WASHINGTON, Nov. 28 (UPI) -- Domestic tourists have returned to Broadway, up 7 percent last season and now making up nearly 50 percent of the total audience, but the Great White Way is suffering from other ills unrelated to the plummeting of tourism after the 2001 terrorist attack.
International visitors, who made up 10 percent of Broadway audiences for years, have not returned to the city in large numbers and now constitute only 6 percent of audiences, according to statistics for the 2002-2003 season released by the League of New York Theaters and Producers. Broadway sold a total of 11.4 million tickets last season, the report said.
The new 2003-2004 season that began in June has seen 24 new Broadway productions scheduled for opening before Dec. 31, and ticket sales so far are down less than 5 percent from this time last year, according to the League. But optimism that the box office will erase that small deficit with ticket sales for the holiday season is waning fast and the winter season, always bad for ticket sales, begins in January.
One of the new shows closed in rehearsal, another closed in previews, and a third folded after one performance, the first Broadway show to do so since 1996.
Several other new shows are being performed to audiences far below 50 percent of capacity as a result of bad reviews and lack of audience interest. Even tickets to Rosie O'Donnell's "Taboo," a musical about Boy George starring Boy George, aren't selling well, threatening O'Donnell with loss of her $10 million investment.
Views on what has gone wrong vary. Jed Bernstein, president of the theater league, blames it on the severity of critics, but other veterans of commercial theater think the quality of what is being offered audiences is the real culprit.
Richard Kornberg, press agent for the musical hit "Hairspray" as well as for one of the newly failed shows, points a finger at the lack of shows that "are really going to get people to focus on the theater."
"There's been an assumption that there would be a huge theatergoing audience buying tickets to a lot of shows, whereas in reality all people are doing is buying tickets to blockbusters," Kornberg said. "There's simply too much product out there for the number of people going to the theater."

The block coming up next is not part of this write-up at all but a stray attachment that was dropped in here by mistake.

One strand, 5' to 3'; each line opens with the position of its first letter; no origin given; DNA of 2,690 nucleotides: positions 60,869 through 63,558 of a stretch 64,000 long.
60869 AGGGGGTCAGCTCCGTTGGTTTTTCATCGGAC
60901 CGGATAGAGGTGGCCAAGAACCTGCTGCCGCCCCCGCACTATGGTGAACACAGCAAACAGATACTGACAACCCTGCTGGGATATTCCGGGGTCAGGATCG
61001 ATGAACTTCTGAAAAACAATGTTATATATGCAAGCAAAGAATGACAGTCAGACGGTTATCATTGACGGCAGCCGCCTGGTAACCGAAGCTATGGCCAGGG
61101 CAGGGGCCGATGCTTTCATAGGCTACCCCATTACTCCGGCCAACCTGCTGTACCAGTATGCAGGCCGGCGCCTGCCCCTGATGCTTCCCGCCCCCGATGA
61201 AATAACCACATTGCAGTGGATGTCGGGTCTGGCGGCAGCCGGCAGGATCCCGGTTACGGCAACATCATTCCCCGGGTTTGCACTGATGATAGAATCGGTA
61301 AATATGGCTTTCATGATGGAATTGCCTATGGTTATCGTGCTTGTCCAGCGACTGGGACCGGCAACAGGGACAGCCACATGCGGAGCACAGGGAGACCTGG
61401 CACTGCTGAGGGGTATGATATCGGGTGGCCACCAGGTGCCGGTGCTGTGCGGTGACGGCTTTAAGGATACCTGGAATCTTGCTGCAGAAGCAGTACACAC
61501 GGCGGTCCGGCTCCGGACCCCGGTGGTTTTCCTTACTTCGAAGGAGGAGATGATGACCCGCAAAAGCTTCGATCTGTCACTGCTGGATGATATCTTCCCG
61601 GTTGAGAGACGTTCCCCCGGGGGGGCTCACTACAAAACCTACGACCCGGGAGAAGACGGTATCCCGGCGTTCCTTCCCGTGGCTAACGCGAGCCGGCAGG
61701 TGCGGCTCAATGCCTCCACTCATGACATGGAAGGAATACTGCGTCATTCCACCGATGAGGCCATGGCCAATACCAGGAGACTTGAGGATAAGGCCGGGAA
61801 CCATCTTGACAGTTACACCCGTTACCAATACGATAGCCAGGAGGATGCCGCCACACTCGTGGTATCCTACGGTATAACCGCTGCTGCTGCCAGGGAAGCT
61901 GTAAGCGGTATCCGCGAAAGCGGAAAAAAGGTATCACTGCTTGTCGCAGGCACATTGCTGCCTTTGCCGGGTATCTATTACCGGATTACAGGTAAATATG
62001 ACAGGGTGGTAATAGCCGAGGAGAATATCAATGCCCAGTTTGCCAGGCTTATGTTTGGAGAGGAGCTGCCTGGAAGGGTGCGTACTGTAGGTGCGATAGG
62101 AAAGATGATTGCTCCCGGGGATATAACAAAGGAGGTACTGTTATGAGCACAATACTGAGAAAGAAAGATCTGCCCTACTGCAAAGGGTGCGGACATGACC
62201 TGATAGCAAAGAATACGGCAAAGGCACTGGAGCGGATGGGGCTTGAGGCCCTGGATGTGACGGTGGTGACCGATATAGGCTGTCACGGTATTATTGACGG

Bernstein, however, prefers to point out that there are many positive signs of Broadway's health, especially its appeal to youth and minorities.
He said theatergoers under 18 accounted for 1.3 million paid admissions to Broadway shows last year, up 500,000 over ticket sales to youth a decade ago. He also noted that 32 percent of under-18 theatergoers are non-white, compared to only 10 percent over the age of 50. Another shift was in the number of ticket sales purchased on the Internet -- more than 2 million last season compared to 100,000 five years ago.
"With Internet purchases growing exponentially, it makes sense that we focus many of our marketing and outreach efforts on the Web," he said.
Two of Broadway's failures so far this season involved established stars --Farrah Fawcett and Ellen Burstyn. These are the kind of names that usually guarantee a show's success and at least a modestly long run. But "Bobbi Boland" starring Fawcett was closed after a few shaky previews, cutting investor losses to $2 million, and "Oldest Living Confderate Widow Tells All," a one-woman drama showcasing Burstyn, folded to scathing reviews after opening night, losing $1.25 million.
Another show, Barry Manilow's "Harmony," closed in rehearsal due to lack of capitalization, and Stephen Sondheims's first musical in nine years, "Bounce," closed in Washington to mixed reviews and will not be coming to Broadway in the spring as planned. "Six Dance Lessons in Six Weeks," starring Polly Bergen and Mark Hamill, closed this week.
Even the 2003 Pulitzer Prize-winning drama, Nilo Cruz's "Anna in the Tropics," played to half full houses in preview but picked up at the box office last week after its opening night performance garnered favorable critical reviews.
Continuing to draw capacity audiences are two new mega-million dollar musicals, "The Boy from Oz, starring Hugh Jackman, "Wicked," an Oz prequel, and two smaller shows, "Avenue Q," a charming show with puppets, and "Golda's Balcony," starring Tovah Feldshuh as Israel's Golda Meir.